Article and images from Nick Thomas
Premiering in Los Angeles a few days before Christmas 75 years ago, “The Yearling” depicted the post-Civil War Baxter family struggling to survive in the backwoods of Florida. Notwithstanding fine performances from screen parents Gregory Peck and Jane Wyman, the film soon became a family favorite due in no small measure to Claude Jarman Jr. and his dramatic portrayal of their son, Jody.
Just 10-years-old when filming began in spring 1945, it was young Claude’s first professional acting job. His powerful emotional performance was recognized with a Juvenile Academy Award.
“The only previous experience I had was in fourth and fifth-grade school plays and some community theater in Nashville where I grew up,” said Jarman from his home north of San Francisco. “MGM conducted a national search and the director, Clarence Brown, wanted a boy who was totally natural and looked the part – a skinny blonde kid, which I was.”
Claude Jarman Jr. on filming
Location filming in Florida took several months and was especially challenging because the director required dozens of takes for almost every scene which often featured animals, notably wild deer.
“They are obviously unpredictable,” explained Jarman. “In one scene I had to run up to a neighbor’s house with the deer following me, but it wouldn’t. We had to do that probably 100 times before getting it right.”
Jarman says several fawns were used in the film and each was named.
“My favorite was called Bambi and it grew into a yearling during the movie. Bambi was probably in 70% of the scenes where you see a deer and was the only one that would sit on my lap for hours with its legs folded which is usual because they normally want their legs down so they can quickly run from danger. I had a wonderful relationship with that fawn which, like me, grew up while making the movie.”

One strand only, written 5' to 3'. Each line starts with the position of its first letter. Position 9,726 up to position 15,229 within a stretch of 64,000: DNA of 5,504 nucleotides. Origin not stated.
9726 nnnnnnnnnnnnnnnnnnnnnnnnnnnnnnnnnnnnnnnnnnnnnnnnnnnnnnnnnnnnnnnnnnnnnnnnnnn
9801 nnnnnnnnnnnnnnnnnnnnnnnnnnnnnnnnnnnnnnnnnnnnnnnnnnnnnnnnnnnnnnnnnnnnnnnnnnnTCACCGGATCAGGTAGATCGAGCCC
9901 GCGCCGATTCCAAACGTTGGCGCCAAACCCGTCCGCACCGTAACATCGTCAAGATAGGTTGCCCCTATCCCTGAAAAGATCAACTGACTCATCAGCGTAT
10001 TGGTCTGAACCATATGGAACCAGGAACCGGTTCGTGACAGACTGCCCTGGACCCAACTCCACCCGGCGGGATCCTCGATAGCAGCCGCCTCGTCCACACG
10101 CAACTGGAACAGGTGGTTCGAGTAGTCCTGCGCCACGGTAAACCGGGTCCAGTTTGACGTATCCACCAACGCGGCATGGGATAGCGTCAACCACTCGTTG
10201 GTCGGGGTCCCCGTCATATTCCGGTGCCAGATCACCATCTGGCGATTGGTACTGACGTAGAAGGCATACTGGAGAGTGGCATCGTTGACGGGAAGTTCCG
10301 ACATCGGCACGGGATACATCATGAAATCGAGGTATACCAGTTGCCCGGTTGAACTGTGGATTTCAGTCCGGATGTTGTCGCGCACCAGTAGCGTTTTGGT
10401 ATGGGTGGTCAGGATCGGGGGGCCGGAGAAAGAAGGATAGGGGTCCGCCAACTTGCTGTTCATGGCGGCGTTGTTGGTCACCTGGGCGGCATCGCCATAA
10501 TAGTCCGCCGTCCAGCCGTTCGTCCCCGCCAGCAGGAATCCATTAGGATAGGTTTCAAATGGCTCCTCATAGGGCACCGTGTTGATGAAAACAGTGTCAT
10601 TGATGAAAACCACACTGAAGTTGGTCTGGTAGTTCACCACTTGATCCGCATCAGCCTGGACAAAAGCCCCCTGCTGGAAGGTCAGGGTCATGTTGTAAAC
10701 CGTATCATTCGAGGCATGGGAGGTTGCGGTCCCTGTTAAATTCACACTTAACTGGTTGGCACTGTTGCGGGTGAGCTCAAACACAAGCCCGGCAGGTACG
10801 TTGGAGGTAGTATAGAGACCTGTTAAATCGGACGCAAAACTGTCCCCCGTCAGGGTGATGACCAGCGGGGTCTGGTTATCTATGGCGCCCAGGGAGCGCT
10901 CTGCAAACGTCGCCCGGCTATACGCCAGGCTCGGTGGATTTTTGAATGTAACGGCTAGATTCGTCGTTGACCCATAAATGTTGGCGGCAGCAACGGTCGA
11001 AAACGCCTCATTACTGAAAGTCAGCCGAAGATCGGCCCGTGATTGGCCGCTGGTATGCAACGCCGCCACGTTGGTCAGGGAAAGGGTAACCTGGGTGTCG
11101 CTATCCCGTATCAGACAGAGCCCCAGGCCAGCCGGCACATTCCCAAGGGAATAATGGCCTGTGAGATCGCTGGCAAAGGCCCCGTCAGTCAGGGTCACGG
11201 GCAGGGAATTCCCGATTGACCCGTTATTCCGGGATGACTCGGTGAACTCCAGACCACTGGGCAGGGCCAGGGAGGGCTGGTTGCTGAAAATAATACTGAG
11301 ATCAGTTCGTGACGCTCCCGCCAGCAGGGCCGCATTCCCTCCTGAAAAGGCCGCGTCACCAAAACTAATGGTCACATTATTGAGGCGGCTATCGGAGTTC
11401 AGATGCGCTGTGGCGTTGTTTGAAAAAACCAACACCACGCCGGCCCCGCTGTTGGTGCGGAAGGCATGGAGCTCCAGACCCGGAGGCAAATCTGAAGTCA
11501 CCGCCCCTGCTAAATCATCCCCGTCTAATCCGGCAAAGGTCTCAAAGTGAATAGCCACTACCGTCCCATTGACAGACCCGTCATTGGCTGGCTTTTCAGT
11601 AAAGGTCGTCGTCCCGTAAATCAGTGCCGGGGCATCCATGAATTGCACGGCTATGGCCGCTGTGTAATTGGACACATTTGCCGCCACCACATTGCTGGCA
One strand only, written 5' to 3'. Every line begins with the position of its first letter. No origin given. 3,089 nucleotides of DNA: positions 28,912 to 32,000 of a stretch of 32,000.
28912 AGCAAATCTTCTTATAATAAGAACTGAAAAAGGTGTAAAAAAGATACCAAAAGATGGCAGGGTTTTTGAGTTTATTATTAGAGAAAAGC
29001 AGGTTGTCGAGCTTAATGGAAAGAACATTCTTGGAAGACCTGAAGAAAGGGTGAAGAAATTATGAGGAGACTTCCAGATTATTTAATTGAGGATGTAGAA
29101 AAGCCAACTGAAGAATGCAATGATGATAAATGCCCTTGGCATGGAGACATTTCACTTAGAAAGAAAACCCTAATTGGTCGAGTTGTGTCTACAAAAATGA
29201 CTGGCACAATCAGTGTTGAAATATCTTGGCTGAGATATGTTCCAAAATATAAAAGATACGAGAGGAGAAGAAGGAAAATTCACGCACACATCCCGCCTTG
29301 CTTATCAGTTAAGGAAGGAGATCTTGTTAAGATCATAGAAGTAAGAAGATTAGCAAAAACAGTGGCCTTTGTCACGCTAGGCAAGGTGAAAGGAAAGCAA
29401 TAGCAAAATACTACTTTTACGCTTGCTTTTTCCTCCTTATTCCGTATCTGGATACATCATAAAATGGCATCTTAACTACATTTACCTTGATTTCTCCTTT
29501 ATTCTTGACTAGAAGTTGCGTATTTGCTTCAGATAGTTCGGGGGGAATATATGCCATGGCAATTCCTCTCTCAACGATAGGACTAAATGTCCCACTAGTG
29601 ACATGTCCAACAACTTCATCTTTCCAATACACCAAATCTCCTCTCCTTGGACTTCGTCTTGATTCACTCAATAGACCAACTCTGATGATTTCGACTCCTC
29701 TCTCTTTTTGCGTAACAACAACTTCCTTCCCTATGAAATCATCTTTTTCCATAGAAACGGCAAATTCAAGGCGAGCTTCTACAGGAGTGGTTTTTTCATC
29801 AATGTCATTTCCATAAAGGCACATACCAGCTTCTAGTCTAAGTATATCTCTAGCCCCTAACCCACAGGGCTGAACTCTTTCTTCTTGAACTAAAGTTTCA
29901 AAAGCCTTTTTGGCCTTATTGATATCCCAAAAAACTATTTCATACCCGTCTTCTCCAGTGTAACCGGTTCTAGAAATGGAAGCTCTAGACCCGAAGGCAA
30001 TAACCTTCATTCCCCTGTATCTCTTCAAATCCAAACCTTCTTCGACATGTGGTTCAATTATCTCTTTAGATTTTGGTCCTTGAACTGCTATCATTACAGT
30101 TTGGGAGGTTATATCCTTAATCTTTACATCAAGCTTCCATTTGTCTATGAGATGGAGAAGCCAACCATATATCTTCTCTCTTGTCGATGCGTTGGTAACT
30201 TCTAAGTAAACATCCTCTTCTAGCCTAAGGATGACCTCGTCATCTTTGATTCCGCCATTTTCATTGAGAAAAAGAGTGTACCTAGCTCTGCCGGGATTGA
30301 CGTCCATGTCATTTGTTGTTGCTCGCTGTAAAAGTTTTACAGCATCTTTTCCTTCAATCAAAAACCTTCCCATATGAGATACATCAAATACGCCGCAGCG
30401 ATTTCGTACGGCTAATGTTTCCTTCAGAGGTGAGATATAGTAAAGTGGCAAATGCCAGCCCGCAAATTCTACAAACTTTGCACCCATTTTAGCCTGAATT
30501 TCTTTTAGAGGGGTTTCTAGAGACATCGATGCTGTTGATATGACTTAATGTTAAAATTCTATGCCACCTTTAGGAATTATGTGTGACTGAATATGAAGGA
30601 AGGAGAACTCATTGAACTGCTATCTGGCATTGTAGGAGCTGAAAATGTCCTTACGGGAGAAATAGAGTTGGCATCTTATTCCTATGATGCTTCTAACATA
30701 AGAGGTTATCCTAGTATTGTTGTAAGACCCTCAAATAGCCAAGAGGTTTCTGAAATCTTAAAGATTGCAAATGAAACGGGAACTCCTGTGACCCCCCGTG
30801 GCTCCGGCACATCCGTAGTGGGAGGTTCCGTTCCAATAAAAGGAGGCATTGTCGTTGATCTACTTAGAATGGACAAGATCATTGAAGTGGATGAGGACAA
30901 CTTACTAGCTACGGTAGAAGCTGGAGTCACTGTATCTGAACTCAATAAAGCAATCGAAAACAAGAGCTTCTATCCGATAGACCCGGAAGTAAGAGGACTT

Like Bambi, Claude also grew taller during production, but he actually lost weight as the grueling shooting progressed through the humid Floridan summer.
“In those days, we could shoot 7 days a week in Florida,” he recalled. “I was 110-lbs at the beginning of filming but lost 10-lbs by the end and was totally spent.”
Considering his limited previous acting experience, Jarman’s moving performance is still impressive to watch, especially the final scenes with the deer.
“The cast and crew were together for many months, so as the filming progressed you really got into the part and lived it,” he said. “It was emotional for me, but you just took it one day at a time.”
Jarman’s film career ended in the mid-50s, but not before working with legends such as John Wayne in “Rio Grande” and Randolph Scott in “Hangman’s Knot.” “Intruder in the Dust,” dealing with racial issues in the South, remains a personal favorite. He discusses his career in his 2018 autobiography, “My Life and the Final Days of Hollywood,” available through Amazon and his Facebook page (www.facebook.com/MYLIFEANDTHEFINALDAYSOFHOLLYWOOD).
“I made 10 other films after ‘The Yearling,’” says Jarman, “but nothing came close to being as difficult.”
Nick Thomas teaches at Auburn University at Montgomery, in Alabama, and has written features, columns, and interviews for numerous magazines and newspapers. See www.tinseltowntalks.com.